Westinghouse Electric Co., the U.S. nuclear unit of Japan's Toshiba Corp., filed for bankruptcy protection Wednesday, calling into question the future of a number of billion-dollar nuclear projects under construction, including two in the U.S.
Continue Reading Below
Westinghouse said in a statement that it filed the Chapter 11 petition in the U.S. Bankruptcy Court of New York. The move had been largely expected.
The troubles at a company long associated with nuclear power add to the industry's problems. Nuclear power is cleaner than generating electricity with coal or natural gas, but building a nuclear reactor is much more complex and prohibitively costly. After the March 2011 nuclear disaster in Fukushima, public sentiment turned against nuclear power in countries such as Japan and Germany.
In the U.S., nuclear power still generates about one-fifth of the nation's electricity. But some older nuclear plants are being shuttered and the four nuclear reactors Westinghouse is helping to build in South Carolina and Georgia are behind schedule and billions of dollars over budget.
Westinghouse said in a statement Wednesday that it obtained financing to maintain its operations and made arrangements to continue work on the projects in South Carolina and Georgia while it assesses their viability. Westinghouse also said it will continue projects in China, and that its operations in its Asia and Europe, the Middle East and Africa aren't affected by the bankruptcy filing.
Toshiba acquired Westinghouse in 2006 with much fanfare, making nuclear power an important part of its business strategy. Instead, Westinghouse has saddled the Japanese company with mounting losses. Toshiba said Westinghouse had racked up debt of $9.8 billion. Wednesday, Toshiba said it could post a loss as big as 1 trillion yen ($9 billion) for the fiscal year ending March 31. It previously said Westinghouse lost 712.5 billion yen ($6.2 billion) from April to December of last year.
In South Carolina, Westinghouse is a partner with state-owned utility Santee Cooper and publicly-traded SCANA Corp. on the construction of two reactors at the V.C. Summer Nuclear Station near Jenkinsville. SCANA said in September that the cost of building the reactors had increased nearly $3 billion from the original $11 billion estimate in 2009. The first reactor was supposed to open in 2017, but has been delayed at least two years.
SCANA officials told investors on a conference call Wednesday that all options remain on the table, from finishing both reactors, to finishing one reactor and delaying completion of the other or abandoning the project altogether. The company said it will spend at least the next 30 days reviewing its options.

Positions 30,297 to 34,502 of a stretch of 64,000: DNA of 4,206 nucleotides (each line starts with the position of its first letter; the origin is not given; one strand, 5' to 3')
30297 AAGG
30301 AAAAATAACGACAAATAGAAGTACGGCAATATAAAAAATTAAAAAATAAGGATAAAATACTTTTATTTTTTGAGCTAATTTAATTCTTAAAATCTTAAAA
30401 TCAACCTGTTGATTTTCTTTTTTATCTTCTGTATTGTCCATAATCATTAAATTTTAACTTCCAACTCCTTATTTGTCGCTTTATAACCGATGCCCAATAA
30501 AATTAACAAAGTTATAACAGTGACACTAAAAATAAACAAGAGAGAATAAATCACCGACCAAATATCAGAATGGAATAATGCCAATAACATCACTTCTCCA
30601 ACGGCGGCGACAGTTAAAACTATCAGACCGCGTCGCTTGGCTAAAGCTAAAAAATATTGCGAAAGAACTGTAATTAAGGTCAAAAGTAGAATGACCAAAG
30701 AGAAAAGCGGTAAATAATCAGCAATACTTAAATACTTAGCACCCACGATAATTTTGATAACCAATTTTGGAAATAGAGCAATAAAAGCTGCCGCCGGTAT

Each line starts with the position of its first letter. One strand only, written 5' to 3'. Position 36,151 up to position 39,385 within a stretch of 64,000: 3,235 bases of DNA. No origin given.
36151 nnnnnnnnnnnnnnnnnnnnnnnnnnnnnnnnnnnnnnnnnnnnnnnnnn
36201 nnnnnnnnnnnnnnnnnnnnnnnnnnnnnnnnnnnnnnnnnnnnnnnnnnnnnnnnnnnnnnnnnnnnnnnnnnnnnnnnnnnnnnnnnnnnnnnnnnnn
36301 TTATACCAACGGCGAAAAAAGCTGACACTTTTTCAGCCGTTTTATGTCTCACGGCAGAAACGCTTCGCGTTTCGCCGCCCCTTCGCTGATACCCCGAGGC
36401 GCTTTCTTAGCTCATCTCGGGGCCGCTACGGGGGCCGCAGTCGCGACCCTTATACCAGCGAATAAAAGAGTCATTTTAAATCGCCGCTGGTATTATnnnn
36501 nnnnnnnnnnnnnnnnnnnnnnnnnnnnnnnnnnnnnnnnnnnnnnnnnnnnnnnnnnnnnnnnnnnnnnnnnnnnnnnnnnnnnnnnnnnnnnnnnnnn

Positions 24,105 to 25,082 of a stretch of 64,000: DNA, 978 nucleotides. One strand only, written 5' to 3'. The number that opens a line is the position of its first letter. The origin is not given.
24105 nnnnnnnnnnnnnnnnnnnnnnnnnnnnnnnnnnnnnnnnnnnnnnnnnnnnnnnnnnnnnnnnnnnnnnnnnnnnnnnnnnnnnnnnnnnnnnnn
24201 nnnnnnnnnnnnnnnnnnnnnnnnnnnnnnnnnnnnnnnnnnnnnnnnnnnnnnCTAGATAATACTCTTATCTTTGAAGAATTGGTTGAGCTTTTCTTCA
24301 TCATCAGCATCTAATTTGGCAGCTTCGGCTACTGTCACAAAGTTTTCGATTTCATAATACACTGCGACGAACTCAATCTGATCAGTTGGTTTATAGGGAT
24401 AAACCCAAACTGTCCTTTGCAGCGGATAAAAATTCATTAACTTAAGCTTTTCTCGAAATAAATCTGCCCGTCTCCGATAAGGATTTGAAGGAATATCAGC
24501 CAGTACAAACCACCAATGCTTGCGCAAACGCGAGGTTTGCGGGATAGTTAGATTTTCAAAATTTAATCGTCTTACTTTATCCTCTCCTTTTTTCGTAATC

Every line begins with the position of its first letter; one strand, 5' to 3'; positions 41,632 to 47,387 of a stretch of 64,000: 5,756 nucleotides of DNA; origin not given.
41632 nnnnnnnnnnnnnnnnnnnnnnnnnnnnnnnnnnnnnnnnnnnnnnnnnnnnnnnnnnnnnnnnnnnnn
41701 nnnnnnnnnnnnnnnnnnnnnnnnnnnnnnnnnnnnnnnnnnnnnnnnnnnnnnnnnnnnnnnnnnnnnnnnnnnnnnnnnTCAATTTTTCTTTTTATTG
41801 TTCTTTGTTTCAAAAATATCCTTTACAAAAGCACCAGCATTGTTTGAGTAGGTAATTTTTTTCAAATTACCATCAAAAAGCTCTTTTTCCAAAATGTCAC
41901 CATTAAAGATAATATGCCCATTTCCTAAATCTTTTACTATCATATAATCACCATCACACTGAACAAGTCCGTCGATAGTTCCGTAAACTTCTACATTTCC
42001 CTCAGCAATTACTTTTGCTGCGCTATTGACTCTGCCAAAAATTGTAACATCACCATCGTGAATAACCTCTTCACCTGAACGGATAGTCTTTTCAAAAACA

The Plant Vogtle project in eastern Georgia was more than three years behind schedule and more than $3 billion over its original budget as of the end of 2016. Oglethorpe Power, one of the partners in the project, said in a regulatory filing this week that "the revised in-service dates of December 2019 and September 2020" for the two reactors it's building "do not appear to be achievable."
Georgia Power, a subsidiary of Southern Co. and holder of a 46-percent stake in the Vogtle project, said in a statement that it "will continue to take every action available to us to hold Westinghouse and Toshiba accountable for their financial responsibilities." Southern Co. and the other partners have a $920 million letter of credit from Westinghouse obtained in 2015.
Meanwhile, Toshiba reiterated its view that at the root of the problem was the acquisition of U.S. nuclear construction company CB&I Stone and Webster. It declined comment on possible future partners in the rehabilitation of Westinghouse.
Auditors questioned Toshiba's latest reporting on the acquisition of CB&I Stone & Webster after a whistleblower, an employee at Westinghouse, wrote a letter to the Westinghouse president.
The company's reputation has also been tarnished in recent years by a scandal over the doctoring of accounting books to meet unrealistic profit targets.
Satoshi Ogasawara, who has written a book about Toshiba's systematically falsifying financial results, says executives knew of the problems for years but kept procrastinating, hoping against hope that things would get better and they would be able to avoid blame. But things just got worse.
Toshiba has said it will no longer take on new reactor construction projects and will focus on maintaining the reactors it already has. But it is also involved in the decommissioning of the Fukushima Dai-ichi nuclear plant, which suffered multiple meltdowns after the March 2011 tsunami.
Toshiba has sold off so many parts of its once prized operations, such as computer chips and household appliances, it has little left but its infrastructure business.
Yuri Kageyama in Tokyo, Jeffrey Collins in Columbia, South Carolina, and Jeff Martin in Atlanta contributed to this article.